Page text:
The book review is a part of VK:a Architecture’s initiative ‘Annual Book Review Awards’, where VK:a team is encouraged to review any book of their choice.
Mind Over Body’ – whoever said this knew what he or she was talking about. All the things in the surrounding, tangible, or not, has an impact on the human mind and it is a human tendency to study those impacts in detail. The book ‘The Architecture of Happiness’ by Alain de Botton, a British author and philosopher, shares the same experience with the readers on how and why the architecture around us can have an impact on human mind and alter our emotions that we experience. He further questions that how will we feel if our “happiness” relies on the colour of the walls, or the shape of the door? What will happen to us in most of the places that we are forced to look at and inhabit? What will we experience in a house with prison-like windows, stained carpet tiles and plastic curtains? He wonderfully answers these questions by describing the play between mind and object through various images of homes from all around the world.
In his first chapter Significance of Architecture, the author, artistically envisages architecture as a living, breathing human being in the initial chapters and swiftly moves onto how and why the scale of the buildings, proportion of the spaces, colours used in internal areas, material of furniture and type of furnishings, in a room, can affect one’s mood and alter one’s emotions to not only create and store memories from specific occasions but also form and shape one’s mentality in day to day life to achieve happiness in relatively little amounts.
Buildings of stone and steel rest on the fragile foundation of human emotions and confused desires. Bad architecture is in the end as much a failure of psychology as of design. It is an example expressed through materials of the same tendency in other domains such as to marry the wrong person, choose inappropriate jobs and book unsuccessful holidays: the tendency not to understand who we are and what will satisfy us.
In chapter 2 – In What Style Shall We Build? the author tries to find answer to this very question with help of examples of different architectural styles from the past. He also points out, how in vain it is to answer it as there is no correct answer & that it is an admonishment that it might be indulgent to raise such a question in the first place. From describing different styles from different eras, by world known architects and their findings, the author moves on to his next chapter – Talking Buildings, in which he describes that how a particular building, talks to us by performing its core functions through its style, materials & design. In the search for truth, beauty, and happiness the author wanders off to farfetched land, geographically and chronologically. He pens down his thoughts on various architectural master pieces by renowned architects.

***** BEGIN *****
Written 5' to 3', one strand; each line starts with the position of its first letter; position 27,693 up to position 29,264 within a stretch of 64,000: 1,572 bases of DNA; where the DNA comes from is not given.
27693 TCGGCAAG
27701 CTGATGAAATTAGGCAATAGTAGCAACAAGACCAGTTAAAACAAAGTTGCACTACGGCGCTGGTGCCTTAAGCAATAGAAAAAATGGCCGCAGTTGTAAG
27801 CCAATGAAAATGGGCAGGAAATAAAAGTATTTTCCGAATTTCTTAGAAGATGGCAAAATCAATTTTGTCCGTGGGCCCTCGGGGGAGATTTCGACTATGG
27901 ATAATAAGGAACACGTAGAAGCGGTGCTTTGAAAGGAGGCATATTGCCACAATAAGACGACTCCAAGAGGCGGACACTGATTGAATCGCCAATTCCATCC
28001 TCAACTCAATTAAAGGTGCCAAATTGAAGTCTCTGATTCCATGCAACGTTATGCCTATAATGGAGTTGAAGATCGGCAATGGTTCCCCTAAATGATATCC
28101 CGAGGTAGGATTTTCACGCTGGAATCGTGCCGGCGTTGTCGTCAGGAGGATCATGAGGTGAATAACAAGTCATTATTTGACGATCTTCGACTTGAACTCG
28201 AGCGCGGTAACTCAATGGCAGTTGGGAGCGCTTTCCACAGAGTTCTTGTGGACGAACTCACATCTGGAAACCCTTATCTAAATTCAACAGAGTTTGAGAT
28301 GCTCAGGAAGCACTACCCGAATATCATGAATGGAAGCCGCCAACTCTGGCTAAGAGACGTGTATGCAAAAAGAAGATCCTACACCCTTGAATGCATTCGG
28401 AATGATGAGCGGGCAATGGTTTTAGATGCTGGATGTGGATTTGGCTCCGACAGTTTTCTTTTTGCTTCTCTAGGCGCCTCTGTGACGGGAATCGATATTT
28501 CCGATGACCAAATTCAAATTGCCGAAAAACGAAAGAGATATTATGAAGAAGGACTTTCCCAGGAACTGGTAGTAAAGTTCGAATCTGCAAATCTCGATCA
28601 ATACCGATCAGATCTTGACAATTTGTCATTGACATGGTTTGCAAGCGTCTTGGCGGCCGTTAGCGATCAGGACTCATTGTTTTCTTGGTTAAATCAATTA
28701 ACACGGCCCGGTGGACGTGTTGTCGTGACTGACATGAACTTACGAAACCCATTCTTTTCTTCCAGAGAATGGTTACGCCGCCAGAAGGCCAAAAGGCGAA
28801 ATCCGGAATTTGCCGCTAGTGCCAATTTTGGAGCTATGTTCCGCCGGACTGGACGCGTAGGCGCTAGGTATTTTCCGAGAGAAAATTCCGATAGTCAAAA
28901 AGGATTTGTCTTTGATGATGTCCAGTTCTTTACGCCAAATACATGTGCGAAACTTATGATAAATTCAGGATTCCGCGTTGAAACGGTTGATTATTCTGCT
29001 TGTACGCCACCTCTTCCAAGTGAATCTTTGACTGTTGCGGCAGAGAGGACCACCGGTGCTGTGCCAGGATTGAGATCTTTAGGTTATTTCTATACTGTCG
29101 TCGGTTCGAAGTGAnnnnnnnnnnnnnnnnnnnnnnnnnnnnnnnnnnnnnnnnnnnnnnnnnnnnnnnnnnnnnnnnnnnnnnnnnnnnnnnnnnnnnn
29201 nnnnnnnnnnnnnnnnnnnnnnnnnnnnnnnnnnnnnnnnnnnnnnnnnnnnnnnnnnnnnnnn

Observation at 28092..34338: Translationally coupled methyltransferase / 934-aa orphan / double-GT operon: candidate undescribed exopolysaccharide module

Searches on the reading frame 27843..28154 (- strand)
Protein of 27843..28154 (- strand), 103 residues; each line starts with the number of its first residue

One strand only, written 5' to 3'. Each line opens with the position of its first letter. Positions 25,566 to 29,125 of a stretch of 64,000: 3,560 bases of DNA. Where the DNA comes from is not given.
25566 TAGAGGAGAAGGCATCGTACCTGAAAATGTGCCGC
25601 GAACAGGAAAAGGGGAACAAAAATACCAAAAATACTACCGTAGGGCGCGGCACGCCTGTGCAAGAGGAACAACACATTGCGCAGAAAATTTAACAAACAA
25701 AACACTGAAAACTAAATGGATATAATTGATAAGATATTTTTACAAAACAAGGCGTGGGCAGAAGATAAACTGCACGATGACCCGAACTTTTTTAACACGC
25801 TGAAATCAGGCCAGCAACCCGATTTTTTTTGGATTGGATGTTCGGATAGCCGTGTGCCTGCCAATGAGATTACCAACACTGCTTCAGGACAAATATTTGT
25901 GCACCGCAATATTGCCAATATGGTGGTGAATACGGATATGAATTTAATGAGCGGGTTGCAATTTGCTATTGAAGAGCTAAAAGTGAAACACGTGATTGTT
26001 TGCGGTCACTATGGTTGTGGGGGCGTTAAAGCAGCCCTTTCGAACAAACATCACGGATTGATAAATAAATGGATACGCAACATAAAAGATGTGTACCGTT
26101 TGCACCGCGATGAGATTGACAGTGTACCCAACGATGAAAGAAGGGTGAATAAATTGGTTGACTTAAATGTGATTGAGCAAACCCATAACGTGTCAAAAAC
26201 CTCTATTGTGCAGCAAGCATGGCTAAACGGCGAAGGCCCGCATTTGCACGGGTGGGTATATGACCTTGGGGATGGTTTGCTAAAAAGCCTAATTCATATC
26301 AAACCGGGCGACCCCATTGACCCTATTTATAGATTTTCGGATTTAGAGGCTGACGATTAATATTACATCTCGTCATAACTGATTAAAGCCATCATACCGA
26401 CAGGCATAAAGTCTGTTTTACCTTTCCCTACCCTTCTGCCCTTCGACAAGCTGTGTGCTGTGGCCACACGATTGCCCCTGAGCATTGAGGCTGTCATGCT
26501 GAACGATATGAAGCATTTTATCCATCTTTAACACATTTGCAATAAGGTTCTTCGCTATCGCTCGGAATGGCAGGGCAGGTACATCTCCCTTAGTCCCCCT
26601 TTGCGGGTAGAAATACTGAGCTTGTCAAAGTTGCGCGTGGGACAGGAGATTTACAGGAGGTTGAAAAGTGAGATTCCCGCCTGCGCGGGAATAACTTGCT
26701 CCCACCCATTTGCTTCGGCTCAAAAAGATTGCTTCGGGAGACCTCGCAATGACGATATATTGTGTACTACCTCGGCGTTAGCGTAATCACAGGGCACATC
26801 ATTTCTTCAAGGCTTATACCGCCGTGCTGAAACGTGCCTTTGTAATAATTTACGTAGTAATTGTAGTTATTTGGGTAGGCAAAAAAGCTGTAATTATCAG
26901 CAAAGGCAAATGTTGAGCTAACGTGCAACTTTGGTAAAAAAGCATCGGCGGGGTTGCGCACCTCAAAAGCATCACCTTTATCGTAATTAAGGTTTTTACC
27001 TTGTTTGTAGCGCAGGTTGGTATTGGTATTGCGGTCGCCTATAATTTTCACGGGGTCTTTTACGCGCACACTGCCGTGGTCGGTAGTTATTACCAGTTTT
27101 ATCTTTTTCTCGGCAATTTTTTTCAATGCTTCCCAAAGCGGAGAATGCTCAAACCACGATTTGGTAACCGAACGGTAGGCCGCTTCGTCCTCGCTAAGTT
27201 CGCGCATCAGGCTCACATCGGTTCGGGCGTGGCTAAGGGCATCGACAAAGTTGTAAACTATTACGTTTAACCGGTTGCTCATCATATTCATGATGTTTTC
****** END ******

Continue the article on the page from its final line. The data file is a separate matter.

My favourite part of the book was when the author circles back his journey to the psychological need of a ‘Home’ that each individual feels at some level in his next chapter. From describing his personal experience from the streets of London to different concepts of homes in different religions. From concrete cities to country houses he states that, diversity of styles is a natural consequence of the manifold nature of our inner need. It is only logical that we should be drawn to styles that speak of excitement as well as calm, of grandeur as well as cosiness, given the polarities our own lives revolve around.
Finally, the book concluded by stating that, how now a days we are more fixated on achieving materialistic goals, rather than being aesthetically focused on the look and feel of the building, which makes us wonder in awe.